Major Chester Ingersoll Warren
City of Troy

This biography is from Troy and Rensselaer County, New York, Volume III, by Rutherford Hayner, Lewis Historical Publishing Company, Inc., New York and Chicago, 1925. It was submitted by Debby Masterson.

MAJOR CHESTER INGERSOLL WARREN—The death of Major Warren, on May 26, 1919, at the early age of thirty-nine years, prematurely terminated a career of great promise and of already notable achievement. As vice-president and member of the board of directors of the Fuller & Warren Company, he was identified with one of the best known concerns of Rensselaer county and during the World War he rendered such efficient and unusual service in the Ordnance Department that he was commissioned a major. His early death represented a distinct loss to the city of Troy.

Major Chester Ingersoll Warren was born in Troy, New York, February 22, 1880, youngest son of the late Walter P. (q. v.) and Martha Mabbett (Warren) Warren. After attending Stone's School, at Cornwall-on-Hudson, he began his college preparatory work at the Albany Military Academy and upon the completion of his course there entered Cornell University, from which he was graduated in 1905 with the degree of Mechanical Engineer. After the completion of his college training he became associated with the famous stove manufacturing concern with which his family has for years been identified, the Fuller & Warren Company, as a member of the board of directors and as purchasing agent. His ability soon became apparent and his advancement was rapid. As an able executive and as a careful and discriminating purchasing agent he displayed signal powers and at the time of his death he was vice-president of the company.

Major Warren's activities however, were not confined wholly to business. He was a director of the Troy Boys' Club and chairman of its industrial committee. He was also a member of the Troy Club and the Van Schaick Island Country Club, of Troy. He was active in the affairs of the Cornell Alumni Association, of which he was a member, and rendered active services as membership secretary of the local Red Cross chapter until he entered the army.

Upon the entrance of the United States into the World War he was one of the first civilians to receive a commission in the Officer's Reserve Corps of the Ordnance Department. In May, 1917, he was commissioned a captain and ordered to report for duty at the Watervliet Arsenal. He was first designated as quartermaster, disbursing officer, and ordnance storekeeper. Later he was placed in charge of the purchasing department and eventually took over the balance of stores, thus taking complete charge of the stock at the arsenal. In the notice of his death, issued by the military authorities of the Watervliet arsenal, it was stated that he took up the work of the purchasing department when it was staggering under a burden too large for its shoulders, that he brought order out of chaos and put the arsenal's purchasing department on a modern business basis, where it was discounting many of its bills, a practice almost unheard of in government operating institutions. Such a notice coming as it did from a military source is really a remarkable testimonial. So effective was his work that, in January, 1918, he was comnjissioned a major in the ordnance. The fact that any persons coming from civil life should, by personal magnetism and his able business judgment, be able, at his age, to accomplish these measures in the face of the usual government red tape, is an achievement which marks Major Warren as a young man of exceptional force and ability and in itself is convincing evidence of the great loss which his firm and the industry have sustained.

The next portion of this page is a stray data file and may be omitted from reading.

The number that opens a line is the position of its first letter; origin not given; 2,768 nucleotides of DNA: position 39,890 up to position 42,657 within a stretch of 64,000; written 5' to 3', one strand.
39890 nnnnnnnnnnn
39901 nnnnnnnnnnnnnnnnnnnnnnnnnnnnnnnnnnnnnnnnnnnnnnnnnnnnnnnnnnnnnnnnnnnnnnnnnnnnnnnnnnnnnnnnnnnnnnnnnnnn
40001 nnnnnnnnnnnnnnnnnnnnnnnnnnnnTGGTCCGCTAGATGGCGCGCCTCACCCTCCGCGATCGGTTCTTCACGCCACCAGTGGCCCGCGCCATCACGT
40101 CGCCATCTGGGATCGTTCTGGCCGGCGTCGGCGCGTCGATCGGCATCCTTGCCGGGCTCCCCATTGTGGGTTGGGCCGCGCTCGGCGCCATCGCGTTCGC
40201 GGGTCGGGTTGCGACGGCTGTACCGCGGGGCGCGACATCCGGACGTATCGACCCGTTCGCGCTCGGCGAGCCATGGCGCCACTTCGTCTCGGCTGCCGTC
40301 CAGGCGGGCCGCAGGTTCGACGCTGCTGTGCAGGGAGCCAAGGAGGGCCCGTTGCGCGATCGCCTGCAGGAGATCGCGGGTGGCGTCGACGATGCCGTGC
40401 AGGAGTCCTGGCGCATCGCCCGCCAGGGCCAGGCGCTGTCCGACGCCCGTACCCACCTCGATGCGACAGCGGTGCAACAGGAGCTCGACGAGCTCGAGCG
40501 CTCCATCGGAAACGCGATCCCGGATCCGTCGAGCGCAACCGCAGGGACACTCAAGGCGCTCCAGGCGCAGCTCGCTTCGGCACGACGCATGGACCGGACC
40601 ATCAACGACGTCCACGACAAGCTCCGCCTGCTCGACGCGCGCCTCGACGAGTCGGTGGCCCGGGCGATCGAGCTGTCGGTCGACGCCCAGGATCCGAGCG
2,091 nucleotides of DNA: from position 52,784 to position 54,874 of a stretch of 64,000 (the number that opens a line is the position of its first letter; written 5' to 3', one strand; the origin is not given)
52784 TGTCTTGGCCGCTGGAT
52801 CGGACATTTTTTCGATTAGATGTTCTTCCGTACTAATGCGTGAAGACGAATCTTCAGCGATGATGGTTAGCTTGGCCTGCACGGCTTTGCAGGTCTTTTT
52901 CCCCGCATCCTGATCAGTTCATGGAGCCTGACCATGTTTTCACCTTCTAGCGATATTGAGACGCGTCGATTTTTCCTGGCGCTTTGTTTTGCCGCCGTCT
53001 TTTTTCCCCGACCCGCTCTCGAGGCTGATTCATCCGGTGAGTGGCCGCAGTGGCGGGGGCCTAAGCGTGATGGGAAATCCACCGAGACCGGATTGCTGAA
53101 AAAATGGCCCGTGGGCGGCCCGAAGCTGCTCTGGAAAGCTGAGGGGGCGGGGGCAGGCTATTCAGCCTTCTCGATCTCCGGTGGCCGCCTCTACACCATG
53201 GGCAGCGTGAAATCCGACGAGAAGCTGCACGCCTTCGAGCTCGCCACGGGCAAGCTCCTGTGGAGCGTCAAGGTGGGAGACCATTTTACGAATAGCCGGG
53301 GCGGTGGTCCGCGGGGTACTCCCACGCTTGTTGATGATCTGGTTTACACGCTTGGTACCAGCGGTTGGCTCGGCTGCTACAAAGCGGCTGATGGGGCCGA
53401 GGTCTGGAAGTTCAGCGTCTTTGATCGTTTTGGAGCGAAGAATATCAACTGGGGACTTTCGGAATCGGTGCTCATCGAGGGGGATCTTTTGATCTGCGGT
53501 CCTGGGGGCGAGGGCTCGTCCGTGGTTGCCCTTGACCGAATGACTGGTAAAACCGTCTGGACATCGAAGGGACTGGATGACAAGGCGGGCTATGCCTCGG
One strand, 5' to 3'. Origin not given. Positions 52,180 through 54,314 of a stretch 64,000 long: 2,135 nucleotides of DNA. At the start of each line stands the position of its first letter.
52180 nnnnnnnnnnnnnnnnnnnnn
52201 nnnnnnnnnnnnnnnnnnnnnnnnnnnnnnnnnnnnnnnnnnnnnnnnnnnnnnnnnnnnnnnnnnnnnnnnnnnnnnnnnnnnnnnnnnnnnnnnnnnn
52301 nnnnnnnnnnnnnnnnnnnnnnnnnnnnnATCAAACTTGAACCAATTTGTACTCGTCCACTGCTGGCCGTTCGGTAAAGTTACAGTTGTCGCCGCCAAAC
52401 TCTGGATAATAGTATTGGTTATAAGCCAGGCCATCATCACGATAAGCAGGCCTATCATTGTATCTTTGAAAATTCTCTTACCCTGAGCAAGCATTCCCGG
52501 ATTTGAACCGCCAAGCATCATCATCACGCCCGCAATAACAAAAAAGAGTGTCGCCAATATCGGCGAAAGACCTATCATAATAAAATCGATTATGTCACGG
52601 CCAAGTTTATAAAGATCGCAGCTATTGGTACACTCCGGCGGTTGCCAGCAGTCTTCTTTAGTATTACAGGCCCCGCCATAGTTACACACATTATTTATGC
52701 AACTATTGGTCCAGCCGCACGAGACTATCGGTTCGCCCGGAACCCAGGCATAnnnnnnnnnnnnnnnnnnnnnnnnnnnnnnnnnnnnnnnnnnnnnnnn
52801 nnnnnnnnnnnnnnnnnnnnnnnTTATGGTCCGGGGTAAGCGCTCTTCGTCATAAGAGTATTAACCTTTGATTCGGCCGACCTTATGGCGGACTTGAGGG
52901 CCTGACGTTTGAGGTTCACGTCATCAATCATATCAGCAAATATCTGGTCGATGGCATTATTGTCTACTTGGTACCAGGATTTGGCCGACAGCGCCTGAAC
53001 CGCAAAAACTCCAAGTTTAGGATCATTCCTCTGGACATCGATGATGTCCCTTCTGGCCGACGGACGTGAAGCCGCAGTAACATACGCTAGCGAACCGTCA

In addition to the affiliations already mentioned Mr. Warren was a member of the Cornell University Club, of New York City; of Kappa Alpha fraternity, of Cornell University; and of the Sons of the Revolution; and his religious interest was with St. Paul's Episcopal Church, of which he was a member.

Chester Ingersoll Warren married, on October 23, 1907, De Ette Samson, daughter of Frederick and Sarah D. (Welch) Samson, of Hartford, Connecticut, both deceased, the former of whom was secretary of the Hartford Fire Insurance Company. Mr. Warren is survived by his wife and one son, Chester Ingersoll, Jr., who was born January 19, 1912, and is now (1923) a student in Albany Academy.



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